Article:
A tax penalty is enacted on an individual for not paying enough of his or her total estimated tax and withholding. If an individual has an underpayment of estimated tax, they may be required to pay a penalty. Form 2210 is used to report the payment.
Breaking Down Underpayment Penalty
To avoid an underpayment penalty, individuals must pay either 100% of last year's tax or 90% of this year's tax, by combining estimated and withholding taxes.
The underpayment penalty is owed when a taxpayer underpays his or her estimated taxes or makes uneven payments during the tax year. IRS Form 2210 is used to calculate the amount of taxes owed, subtracting the amount already paid in estimated taxes throughout the year.
If the taxpayer realizes that he or she underpaid, he or she must pay the difference plus a penalty which is calculated based on the outstanding amount owed and how long the amount has been overdue. Typically, the penalty is 0.5 percent of the amount owed, for each month of nonpayment.
Not all underpaying taxpayers face a penalty payment, which may be waived under several scenarios, including:
- A taxpayer's total tax liability is less than $1,000.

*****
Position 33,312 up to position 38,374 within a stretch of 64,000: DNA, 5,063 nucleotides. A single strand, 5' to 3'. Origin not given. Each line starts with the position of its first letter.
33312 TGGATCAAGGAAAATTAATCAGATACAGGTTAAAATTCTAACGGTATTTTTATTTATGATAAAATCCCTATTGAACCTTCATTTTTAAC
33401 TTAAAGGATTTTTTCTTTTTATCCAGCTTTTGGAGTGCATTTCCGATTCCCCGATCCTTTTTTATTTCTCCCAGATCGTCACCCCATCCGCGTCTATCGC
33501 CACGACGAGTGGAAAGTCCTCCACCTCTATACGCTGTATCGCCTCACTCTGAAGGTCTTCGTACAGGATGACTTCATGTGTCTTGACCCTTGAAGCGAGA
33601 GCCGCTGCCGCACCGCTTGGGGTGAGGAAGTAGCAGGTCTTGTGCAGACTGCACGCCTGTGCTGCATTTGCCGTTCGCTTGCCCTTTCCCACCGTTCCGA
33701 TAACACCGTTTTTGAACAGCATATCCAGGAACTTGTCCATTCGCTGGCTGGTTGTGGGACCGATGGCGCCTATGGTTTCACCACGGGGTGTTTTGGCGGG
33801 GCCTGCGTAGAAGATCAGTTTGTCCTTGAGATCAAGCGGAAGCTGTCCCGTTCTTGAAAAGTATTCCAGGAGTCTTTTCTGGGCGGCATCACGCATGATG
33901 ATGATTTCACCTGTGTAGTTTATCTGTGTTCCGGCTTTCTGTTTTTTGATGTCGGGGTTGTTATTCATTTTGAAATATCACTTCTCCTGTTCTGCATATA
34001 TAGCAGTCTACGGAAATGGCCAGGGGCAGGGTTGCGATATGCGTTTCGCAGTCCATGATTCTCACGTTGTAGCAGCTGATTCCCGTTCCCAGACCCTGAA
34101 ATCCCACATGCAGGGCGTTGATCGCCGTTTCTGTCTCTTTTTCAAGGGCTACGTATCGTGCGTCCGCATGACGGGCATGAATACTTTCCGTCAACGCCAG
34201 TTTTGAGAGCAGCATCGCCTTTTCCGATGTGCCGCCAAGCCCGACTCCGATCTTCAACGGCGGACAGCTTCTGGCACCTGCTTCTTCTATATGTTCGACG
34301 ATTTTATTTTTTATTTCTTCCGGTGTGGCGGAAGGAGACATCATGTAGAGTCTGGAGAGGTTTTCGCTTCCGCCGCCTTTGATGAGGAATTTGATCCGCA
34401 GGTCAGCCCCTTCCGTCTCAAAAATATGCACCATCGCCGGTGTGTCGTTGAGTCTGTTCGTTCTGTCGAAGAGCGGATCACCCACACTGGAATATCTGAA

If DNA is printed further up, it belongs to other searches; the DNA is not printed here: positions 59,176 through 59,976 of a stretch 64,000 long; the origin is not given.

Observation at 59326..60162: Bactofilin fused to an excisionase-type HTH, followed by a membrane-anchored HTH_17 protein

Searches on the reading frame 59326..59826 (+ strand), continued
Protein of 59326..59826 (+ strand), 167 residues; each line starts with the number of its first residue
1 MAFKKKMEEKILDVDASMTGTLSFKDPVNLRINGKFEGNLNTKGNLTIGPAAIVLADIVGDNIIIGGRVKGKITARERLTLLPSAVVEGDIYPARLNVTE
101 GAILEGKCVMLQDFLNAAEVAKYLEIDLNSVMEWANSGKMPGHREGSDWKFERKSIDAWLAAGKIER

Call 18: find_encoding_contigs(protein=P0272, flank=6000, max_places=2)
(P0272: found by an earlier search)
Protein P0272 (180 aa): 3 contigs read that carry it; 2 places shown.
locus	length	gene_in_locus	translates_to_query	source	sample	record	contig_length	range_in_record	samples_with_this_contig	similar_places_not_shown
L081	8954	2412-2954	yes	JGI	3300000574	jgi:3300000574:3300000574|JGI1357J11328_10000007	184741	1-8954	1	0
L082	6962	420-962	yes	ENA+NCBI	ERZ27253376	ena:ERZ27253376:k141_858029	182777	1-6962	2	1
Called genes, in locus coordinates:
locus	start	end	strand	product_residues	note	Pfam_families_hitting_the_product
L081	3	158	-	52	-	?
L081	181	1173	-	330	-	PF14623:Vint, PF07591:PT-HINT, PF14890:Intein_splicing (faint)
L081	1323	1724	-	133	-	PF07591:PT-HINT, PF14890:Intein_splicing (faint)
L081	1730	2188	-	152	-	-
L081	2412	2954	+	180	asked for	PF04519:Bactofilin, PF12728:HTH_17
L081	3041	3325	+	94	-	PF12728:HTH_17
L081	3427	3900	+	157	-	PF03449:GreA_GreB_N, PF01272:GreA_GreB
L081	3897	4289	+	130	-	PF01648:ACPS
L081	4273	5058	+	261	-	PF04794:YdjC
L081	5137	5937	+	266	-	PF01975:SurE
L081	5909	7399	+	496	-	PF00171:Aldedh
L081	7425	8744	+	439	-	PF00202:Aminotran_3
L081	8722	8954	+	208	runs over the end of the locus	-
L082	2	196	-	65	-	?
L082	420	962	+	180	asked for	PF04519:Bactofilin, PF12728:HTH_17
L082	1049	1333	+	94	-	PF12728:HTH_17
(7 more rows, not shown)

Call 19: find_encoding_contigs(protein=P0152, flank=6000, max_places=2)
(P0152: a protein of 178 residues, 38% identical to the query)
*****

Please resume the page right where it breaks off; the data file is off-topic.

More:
- The taxpayer did not owe any taxes for the previous year.
- The taxpayer paid at least 90% of the taxes owed.
- The taxpayer missed a required payment because of a casualty event, disaster, or other unusual circumstance.
- The taxpayer retired after reaching age 62.
- The taxpayer became disabled during the tax year or during the preceding tax year for which estimated payments were unfulfilled.
- Any other situation where the underpayment was the result of a reasonable cause and not willful neglect.
Those who do not qualify for the exception mentioned above to the underpayment penalty may nonetheless qualify for a reduced penalty in some situations. For example, an individual who shifts his or her tax filing status to or from single to married filing jointly may be afforded a reduced penalty. A reduction might also be extended to taxpayers who generate significant portions of their income late in the calendar year. One such example is an investment holding that’s sold off in December, thereby triggering a substantial capital gains tax.
It should be noted that penalized taxpayers may be subjected to interest rates on the penalty. For taxpayers other than corporations, the overpayment and underpayment rate is the federal short-term rate plus three percentage points.